This review originally appeared in E66, Christmas 1998.
Half-Life is the PC game of the year, without question. It’s a game that PC owners can be proud of – as the epitome of all that is great about their chosen system – in the same way that N64 owners rightly point to GoldenEye as evidence of their own good taste. In fact, if the whole enterprise wasn’t going to set you back a grand, this game alone would be reason enough to own one. Few games induce such messianic fervour, but Half-Life is worthy because it transcends genre-defined boundaries of appeal, dissolving formula fatigue by provoking and preying upon the most primal human emotions to create an experience that is at once exciting, scary, startling and funny.
In blandly comparative terms, Half-Life is fundamentally a firstperson shooter, an offshoot of the seminal Quake and id’s adopt-an-engine scheme. But whereas, in recent times, id has been content to push the technology benchmark, Valve has concentrated on bench-pressing the gameplay. In doing so, it has chased away the reek of stale genre with innovation and a sense of pure drama.
Half-Life does not merely stick a shotgun in your hands and line up a procession of polygon-modelled automations for the slugging. Instead, the title creates an obsessively detailed, immersive world of seamless integrity, and uses every device at a game designer’s disposal to lure the player through it to the very end.
The action isn’t just dished up, it leaps out. Look down a shaft and a head-hugger will launch at your face. Walk down a corridor and the floor will cave in, or the ceiling will collapse showering you in monsters, or they’ll burst through a window, tear through a door, or abseil through the roof – anything, in fact, other than appear from an expected quarter like so much level padding. Anything that shocks, alarms or surprises is to be applauded, and with Half-Life Valve has taken the time to position every creature with Hitchcock-like deviousness.
Similarly the action is directed with masterly skill. Dying men breathe their last before you; victims undergo alien transmutations; voices babble for mercy in places you have to enter next; hapless boffins are dragged into vents where unseen horrors vomit their remains back at you; fixtures explode; and you’re invariably invited into cramped, poorly lit, ghoul–concealing apertures that prompt a ‘save game’ response. Not since Doom has a game provoked such an emotional reaction. And, because you’re constantly twisting on the end of drip-fed suspense, the action is all the more piquant on arrival.
Perhaps most excitingly of all, Valve has designed its monsters to exploit the ingrained instincts of seasoned gamers, challenging their mental, as well as their manual, dexterity to adapt to, and thrive in, a gaming environment that defies convention. This ethic is compounded in the tri-tentacled terror that appears about halfway through the game. It’s a glorious graphical achievement that you’re impulsively compelled to fill with lead. It hunts by sound. A simple device that, even many reloads later, is impossible not to admire.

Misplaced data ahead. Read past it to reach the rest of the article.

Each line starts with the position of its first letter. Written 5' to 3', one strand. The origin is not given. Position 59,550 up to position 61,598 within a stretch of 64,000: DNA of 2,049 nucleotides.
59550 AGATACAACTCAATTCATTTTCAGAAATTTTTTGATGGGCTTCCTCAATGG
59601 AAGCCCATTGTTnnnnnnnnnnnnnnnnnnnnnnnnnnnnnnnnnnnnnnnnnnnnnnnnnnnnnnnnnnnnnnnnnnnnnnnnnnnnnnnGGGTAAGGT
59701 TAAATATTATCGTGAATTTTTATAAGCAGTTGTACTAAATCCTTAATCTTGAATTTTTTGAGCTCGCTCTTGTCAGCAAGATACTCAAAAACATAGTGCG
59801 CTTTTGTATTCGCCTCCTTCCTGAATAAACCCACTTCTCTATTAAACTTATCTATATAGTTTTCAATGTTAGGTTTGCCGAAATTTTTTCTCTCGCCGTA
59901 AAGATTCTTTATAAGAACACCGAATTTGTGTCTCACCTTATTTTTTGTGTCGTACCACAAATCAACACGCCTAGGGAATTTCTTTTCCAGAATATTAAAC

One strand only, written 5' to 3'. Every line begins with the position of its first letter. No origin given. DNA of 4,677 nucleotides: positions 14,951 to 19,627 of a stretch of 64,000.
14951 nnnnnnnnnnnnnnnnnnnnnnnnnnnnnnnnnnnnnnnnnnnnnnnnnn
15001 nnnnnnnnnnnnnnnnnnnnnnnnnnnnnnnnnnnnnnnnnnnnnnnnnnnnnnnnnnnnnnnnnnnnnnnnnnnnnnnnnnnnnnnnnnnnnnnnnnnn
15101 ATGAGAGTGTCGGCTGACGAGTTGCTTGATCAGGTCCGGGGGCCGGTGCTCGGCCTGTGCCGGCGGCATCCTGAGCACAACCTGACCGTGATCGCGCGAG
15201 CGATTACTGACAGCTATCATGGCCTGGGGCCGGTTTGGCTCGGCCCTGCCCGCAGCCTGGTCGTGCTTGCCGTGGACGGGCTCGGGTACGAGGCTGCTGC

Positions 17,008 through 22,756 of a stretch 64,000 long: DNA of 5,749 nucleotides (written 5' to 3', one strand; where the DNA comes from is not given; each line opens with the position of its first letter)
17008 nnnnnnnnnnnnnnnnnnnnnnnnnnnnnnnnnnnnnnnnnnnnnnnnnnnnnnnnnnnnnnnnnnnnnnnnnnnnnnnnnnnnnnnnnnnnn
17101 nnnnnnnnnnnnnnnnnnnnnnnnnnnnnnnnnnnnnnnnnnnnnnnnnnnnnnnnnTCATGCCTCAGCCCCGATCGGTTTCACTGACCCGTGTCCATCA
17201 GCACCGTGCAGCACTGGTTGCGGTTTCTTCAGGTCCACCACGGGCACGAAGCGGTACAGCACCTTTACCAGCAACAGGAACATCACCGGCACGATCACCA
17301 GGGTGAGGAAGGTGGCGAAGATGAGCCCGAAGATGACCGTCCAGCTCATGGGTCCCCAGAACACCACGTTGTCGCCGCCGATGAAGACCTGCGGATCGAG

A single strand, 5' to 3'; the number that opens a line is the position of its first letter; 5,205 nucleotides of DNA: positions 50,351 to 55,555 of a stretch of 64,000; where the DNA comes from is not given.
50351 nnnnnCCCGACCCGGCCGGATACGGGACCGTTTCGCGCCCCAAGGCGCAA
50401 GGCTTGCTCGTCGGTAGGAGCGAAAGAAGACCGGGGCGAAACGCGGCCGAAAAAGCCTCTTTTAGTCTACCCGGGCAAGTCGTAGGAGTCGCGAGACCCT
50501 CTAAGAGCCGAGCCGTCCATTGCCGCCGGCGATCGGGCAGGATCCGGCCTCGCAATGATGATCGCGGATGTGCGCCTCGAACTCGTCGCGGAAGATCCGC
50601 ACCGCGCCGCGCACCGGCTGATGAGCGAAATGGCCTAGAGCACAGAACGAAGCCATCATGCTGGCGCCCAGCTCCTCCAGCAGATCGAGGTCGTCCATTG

So few designers ever bother to deviate from formula, that technological advances have long since outstripped gameplay. The action in most 3D games still occurs on an essentially 2D plane. But here, Valve introduces the roof-barnacle, a hair trigger tongue dangling lazily down from a set of ceiling-fixed teeth, which makes the player appreciate the full implications of 3D space, and thus hone the skill of looking ‘up’.
Throughout the game, the creatures demonstrate behavioural quirks that are a pleasure to behold. Initially, the creatures are deliberately shambling and bestial, prone to pack-hunting but not intelligent, because it suits the plot. Later, though, MENSA monsters and human Black Ops troops appear – characters that are generously endowed with the best AI yet seen in a PC game. Expertly parading their gamut of realistic animations, the death squads are capable of coordinated attack and intricate path-finding. Some will lay down suppressive fire, others move up by the numbers, while more will have scuttled out of sight, until they eventually burst out from a blind spot and attack from the rear. Fire back, and they’ll retreat, move and try to cut you off; stay still and they’ll flush you out with grenades. It’s an incredible achievement that goes someway to fulfilling the empty ‘realistic AI’ promises that appear mandatory for all game ads today.
Half-Life is a technical and artistic masterpiece. It delivers on so many levels that criticism seems churlish. Hardcore players could probably carve it up in a few days, but this is a game to be cherished. Wreathed in atmosphere, drenched with imagination, mined with surprise, Half-Life will devastate all who touch it.